As we have covered , the Second Circuit in Duran v. La Boom concluded that the Telephone Consumer Protection Act (“TCPA”) applies to any system that calls or texts automatically from a list of numbers. Specifically, the Court held that the TCPA’s automated telephone dialing system (“ATDS”) definition applies to devices that store numbers–in addition to just those that can randomly or sequentially generate numbers to be dialed. That decision contributed to the massive circuit split that the Supreme Court recently agreed to resolve in granting Facebook’s cert. petition.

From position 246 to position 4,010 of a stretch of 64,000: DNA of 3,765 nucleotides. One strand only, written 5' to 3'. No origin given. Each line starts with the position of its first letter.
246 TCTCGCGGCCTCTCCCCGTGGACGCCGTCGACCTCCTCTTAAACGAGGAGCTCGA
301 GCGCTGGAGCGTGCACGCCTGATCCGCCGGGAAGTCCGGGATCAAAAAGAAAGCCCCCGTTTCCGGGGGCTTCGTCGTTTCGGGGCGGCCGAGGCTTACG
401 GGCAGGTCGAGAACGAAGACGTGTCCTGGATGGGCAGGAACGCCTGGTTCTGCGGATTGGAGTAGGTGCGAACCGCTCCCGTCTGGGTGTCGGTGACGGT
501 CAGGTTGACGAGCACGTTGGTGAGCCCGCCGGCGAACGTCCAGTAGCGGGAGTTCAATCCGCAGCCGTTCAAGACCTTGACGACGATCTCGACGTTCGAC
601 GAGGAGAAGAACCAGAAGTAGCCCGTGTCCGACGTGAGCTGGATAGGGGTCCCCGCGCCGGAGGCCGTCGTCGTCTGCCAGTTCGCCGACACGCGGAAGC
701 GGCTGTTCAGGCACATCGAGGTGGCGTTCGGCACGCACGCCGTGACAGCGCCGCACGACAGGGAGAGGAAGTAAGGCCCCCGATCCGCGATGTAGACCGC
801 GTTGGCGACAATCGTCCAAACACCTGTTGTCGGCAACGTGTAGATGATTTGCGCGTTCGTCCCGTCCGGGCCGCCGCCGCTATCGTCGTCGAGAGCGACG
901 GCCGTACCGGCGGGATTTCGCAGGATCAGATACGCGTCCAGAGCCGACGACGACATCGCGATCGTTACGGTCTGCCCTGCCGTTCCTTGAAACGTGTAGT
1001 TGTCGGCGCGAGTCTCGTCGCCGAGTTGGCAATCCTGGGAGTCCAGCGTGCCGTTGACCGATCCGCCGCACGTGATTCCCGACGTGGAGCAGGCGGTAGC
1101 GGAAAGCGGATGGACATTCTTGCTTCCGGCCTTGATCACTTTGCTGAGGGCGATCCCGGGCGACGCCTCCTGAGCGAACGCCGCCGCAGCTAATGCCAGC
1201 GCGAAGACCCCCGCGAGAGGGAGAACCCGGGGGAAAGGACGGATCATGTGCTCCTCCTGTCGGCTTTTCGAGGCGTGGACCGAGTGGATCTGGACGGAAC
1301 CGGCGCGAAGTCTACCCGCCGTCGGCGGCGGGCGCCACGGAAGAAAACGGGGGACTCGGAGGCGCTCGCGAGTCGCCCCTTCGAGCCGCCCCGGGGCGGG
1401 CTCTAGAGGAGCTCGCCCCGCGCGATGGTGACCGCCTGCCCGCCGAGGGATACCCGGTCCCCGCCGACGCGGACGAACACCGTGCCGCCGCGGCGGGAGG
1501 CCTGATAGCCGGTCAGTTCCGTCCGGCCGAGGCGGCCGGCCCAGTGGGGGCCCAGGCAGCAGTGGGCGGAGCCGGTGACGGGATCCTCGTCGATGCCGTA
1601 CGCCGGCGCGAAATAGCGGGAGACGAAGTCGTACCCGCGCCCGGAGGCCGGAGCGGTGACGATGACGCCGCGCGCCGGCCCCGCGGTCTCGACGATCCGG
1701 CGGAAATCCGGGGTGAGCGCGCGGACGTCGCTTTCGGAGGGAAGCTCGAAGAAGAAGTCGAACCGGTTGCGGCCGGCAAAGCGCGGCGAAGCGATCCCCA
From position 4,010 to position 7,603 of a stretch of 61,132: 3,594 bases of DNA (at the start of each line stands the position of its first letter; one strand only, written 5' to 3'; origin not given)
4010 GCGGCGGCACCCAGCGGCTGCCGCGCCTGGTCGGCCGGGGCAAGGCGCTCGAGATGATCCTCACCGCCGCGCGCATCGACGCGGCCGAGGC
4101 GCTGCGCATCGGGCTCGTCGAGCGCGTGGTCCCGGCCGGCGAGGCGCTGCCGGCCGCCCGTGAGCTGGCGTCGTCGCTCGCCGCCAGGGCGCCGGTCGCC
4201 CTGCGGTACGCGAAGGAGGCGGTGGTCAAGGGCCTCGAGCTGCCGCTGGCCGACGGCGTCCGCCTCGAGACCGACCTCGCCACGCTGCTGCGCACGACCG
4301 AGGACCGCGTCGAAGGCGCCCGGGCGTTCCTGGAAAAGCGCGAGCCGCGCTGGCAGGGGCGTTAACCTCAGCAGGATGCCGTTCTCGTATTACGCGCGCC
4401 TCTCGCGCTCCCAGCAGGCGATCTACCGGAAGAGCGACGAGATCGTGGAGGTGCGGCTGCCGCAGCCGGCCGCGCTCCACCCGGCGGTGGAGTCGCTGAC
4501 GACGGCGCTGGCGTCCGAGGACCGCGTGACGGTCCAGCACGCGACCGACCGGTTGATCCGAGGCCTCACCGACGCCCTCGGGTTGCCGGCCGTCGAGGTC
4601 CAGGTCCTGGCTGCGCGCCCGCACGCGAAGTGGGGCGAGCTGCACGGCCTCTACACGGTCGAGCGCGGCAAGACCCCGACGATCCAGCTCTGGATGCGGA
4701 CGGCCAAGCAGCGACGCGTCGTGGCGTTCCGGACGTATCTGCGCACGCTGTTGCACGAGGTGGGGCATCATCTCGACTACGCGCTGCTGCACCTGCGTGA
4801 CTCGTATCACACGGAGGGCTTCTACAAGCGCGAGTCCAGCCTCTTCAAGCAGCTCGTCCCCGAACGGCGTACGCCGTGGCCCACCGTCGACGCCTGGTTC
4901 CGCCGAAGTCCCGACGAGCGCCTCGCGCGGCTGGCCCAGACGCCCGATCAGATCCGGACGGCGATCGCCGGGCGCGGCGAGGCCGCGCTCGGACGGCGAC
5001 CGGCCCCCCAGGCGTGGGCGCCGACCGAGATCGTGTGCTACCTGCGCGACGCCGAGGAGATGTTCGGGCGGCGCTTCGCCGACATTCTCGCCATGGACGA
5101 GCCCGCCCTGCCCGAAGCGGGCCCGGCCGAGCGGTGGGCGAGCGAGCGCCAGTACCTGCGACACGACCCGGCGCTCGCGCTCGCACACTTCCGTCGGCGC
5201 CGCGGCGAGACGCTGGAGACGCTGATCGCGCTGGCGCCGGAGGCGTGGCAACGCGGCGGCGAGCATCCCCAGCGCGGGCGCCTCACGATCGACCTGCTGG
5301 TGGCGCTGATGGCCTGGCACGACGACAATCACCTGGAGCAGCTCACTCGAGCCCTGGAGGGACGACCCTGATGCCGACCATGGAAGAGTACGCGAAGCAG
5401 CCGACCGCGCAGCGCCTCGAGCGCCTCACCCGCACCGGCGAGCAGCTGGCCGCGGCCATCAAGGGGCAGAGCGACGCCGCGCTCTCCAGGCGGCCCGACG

Meanwhile, TCPA litigation chugs along, and the United States District Court for the Eastern District of New York recently dismissed a pro se Plaintiff’s complaint for threadbare ATDS allegations. See Herrera v. Navient Corps., 19-CV-06583, 2020 U.S. Dist. LEXIS 122710 (E.D.N.Y. July 13, 2020). That court explained that the plaintiff did not adequately alleged ATDS use because she simply recited “the statutory language.” Without a “reasonable inference that the calls were made from an ATDS,” the complaint failed. Id. at *16.
The takeaway: even in the Second Circuit with its broad approach (among the”Dark Red” states in our ATDS overview), a plaintiff cannot state a claim simply by reciting the statutory elements.